Exposure Assessment Program
The mission of the Exposure Assessment Program (EXAP) is to provide national and international leadership in the development and use of effective exposure assessment strategies and tools to prevent work-related illness and injury.
NIOSH Manual of Analytical Methods (NMAM) 5th Edition
The NMAM 5th edition website provides the most current methods and guidance chapters and is available worldwide, free of charge.
Exposure Assessment is the multi-disciplinary field that identifies and characterizes workplace exposures, develops estimates of exposure for exposure-response and risk assessment studies, and evaluates the significance of exposures and effectiveness of intervention strategies. Exposure assessment plays a central role in risk management, as depicted in the graphic below.
Thus, occupational exposure assessment enables effective anticipation, recognition, evaluation, control, and confirmation of protection from workplace hazards. At each stage, health professionals consider the available information and develop a course of action that may include continuing along the original exposure assessment process, determining that no further action is required, performing additional hazard identification, refining the exposure assessment, or improving or adding engineering and/or administrative controls.
The Exposure Assessment program develops new strategies, tools and methods to measure exposures to a wide variety of chemical, physical, biological, and other hazards present in multiple industries. To do this work, the program intersects with the sector and cross-sector programs within the NIOSH Program Portfolio. Ten sector programs represent industrial sectors, and seven cross-sector programs are organized around safety and health outcomes. The sector programs intersect with the cross-sector programs in a matrix-like fashion, with relevant core and specialty programs playing a supporting role to understand, communicate, and manage risks to worker safety and health. Exposure Assessment is one of numerous core and specialty programs that represent core activities, mandates, special emphasis areas, and methodological approaches.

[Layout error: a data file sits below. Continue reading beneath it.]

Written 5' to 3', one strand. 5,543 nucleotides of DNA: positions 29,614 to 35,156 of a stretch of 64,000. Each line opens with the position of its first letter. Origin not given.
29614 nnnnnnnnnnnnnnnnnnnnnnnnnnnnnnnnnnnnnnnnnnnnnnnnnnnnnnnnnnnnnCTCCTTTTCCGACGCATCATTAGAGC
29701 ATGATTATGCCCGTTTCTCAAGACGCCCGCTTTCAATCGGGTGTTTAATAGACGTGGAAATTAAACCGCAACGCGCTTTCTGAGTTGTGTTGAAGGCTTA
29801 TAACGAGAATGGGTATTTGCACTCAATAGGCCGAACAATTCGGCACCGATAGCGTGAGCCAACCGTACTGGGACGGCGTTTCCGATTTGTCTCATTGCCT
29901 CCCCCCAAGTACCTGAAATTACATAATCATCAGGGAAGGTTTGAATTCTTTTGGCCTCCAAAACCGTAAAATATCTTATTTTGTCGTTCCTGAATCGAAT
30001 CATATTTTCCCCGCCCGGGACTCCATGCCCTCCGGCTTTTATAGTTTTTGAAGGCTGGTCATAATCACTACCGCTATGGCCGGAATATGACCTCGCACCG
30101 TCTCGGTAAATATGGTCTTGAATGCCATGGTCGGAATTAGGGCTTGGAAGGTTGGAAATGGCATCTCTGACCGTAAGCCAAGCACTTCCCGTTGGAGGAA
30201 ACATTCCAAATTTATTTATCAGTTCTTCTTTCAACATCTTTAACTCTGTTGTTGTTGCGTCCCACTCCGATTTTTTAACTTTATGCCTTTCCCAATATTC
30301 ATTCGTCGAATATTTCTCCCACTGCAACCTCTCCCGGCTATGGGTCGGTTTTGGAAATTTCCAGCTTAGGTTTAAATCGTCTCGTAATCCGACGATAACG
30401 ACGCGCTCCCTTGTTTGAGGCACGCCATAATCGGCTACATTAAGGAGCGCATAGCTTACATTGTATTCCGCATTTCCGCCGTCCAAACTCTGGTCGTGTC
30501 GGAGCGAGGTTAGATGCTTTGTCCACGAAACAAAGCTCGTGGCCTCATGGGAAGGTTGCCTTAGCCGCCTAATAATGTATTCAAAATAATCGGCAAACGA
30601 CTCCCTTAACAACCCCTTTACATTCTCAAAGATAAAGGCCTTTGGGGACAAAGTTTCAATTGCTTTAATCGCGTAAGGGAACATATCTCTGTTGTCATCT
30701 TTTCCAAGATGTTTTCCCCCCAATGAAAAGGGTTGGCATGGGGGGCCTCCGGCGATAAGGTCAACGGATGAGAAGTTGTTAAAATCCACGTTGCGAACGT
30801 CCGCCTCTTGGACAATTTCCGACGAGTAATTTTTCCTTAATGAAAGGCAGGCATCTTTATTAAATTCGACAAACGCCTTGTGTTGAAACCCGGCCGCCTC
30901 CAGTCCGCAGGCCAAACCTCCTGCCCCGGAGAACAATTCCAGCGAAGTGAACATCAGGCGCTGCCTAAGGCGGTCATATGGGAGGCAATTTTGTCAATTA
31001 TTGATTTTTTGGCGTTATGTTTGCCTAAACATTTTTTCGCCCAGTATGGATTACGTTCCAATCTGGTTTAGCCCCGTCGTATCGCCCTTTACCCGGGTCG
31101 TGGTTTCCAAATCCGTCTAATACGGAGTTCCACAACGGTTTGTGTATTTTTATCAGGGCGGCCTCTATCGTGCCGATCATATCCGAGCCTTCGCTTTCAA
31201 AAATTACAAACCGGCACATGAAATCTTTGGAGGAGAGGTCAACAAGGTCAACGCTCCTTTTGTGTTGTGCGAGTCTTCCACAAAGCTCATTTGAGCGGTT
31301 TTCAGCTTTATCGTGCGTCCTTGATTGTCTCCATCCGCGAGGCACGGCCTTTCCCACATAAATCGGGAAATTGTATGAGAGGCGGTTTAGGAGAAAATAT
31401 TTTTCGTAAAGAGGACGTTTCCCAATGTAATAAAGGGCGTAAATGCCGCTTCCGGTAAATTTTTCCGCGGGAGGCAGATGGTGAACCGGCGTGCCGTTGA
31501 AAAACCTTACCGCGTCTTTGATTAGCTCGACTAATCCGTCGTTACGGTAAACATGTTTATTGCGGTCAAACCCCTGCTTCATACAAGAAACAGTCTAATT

The matrix approach of the NIOSH Program Portfolio allows multiple programs to work towards accomplishing the shared research goals in the NIOSH Strategic Plan. The Exposure Assessment program contributes to specific goals seeking to understand potentially hazardous exposures or better measure substances known to be harmful. These include goals for research on:
- Better understanding pesticide exposures and chronic kidney disease of unknown etiology among agriculture and forestry workers.
- Potentially carcinogenic chemicals that are new or increasingly used in the manufacturing sector, including nanomaterials, flame retardant chemicals, bisphenol A (BPA) and other plasticizers, and per- and polyfluoroalkyl substances (PFAS).
- Measuring known or suspected lung carcinogens in the mining sector, such as silica, elongated mineral particles, and radon.
- Direct reading instruments for potential carcinogens left on fire fighters’ gear after cleaning.
- Different workplace factors such as workplace stress, heat stress, and shiftwork and how they are interrelated with cardiovascular disease causation and progression among workers in the services sector.
- Hazardous dermal exposures among agriculture and oil and gas extraction industry workers.
Program Performance One-pager
Program Performance One-Pagers (PPOPs) are a snapshot of NIOSH programs’ priorities, strategies used to make progress towards priorities, recent accomplishments, and upcoming work.
NIOSH understands that external expert review is one of the most valid and accepted methods of evaluating research programs. In 2017, the Exposure Assessment Program underwent external review by an independent panel of experts. The program was assessed on relevance and impact of its work in the areas of methods development and direct-reading methods and sensors. The program received a score of 8 out of 10 (4 for relevance and 4 for impact). More information, including the evidence package prepared by the program, the report written by the review panel and the program’s response to the panel’s report, are available on the Evaluation of NIOSH Programs page.
NMAM is a collection of methods for sampling and analysis of contaminants in workplace air, surfaces, and in the blood and urine of workers who are occupationally exposed. These methods have been developed or adapted by NIOSH or its partners and have been evaluated according to established experimental protocols and performance criteria. NMAM methods are used worldwide.
Both direct-reading methodologies and sensors are useful to detect and monitor hazardous conditions, to assess and document intervention strategies, and especially to immediately trigger alarms in the event of unsafe conditions.
The Health Hazard Evaluation Program helps employees, unions, and employers learn whether health hazards are present by conducing exposure assessments at their workplace and recommends ways to reduce hazards and prevent work-related illness.
Contact Lauralynn McKernan, Program Manager, at LMcKernan@cdc.gov with any questions.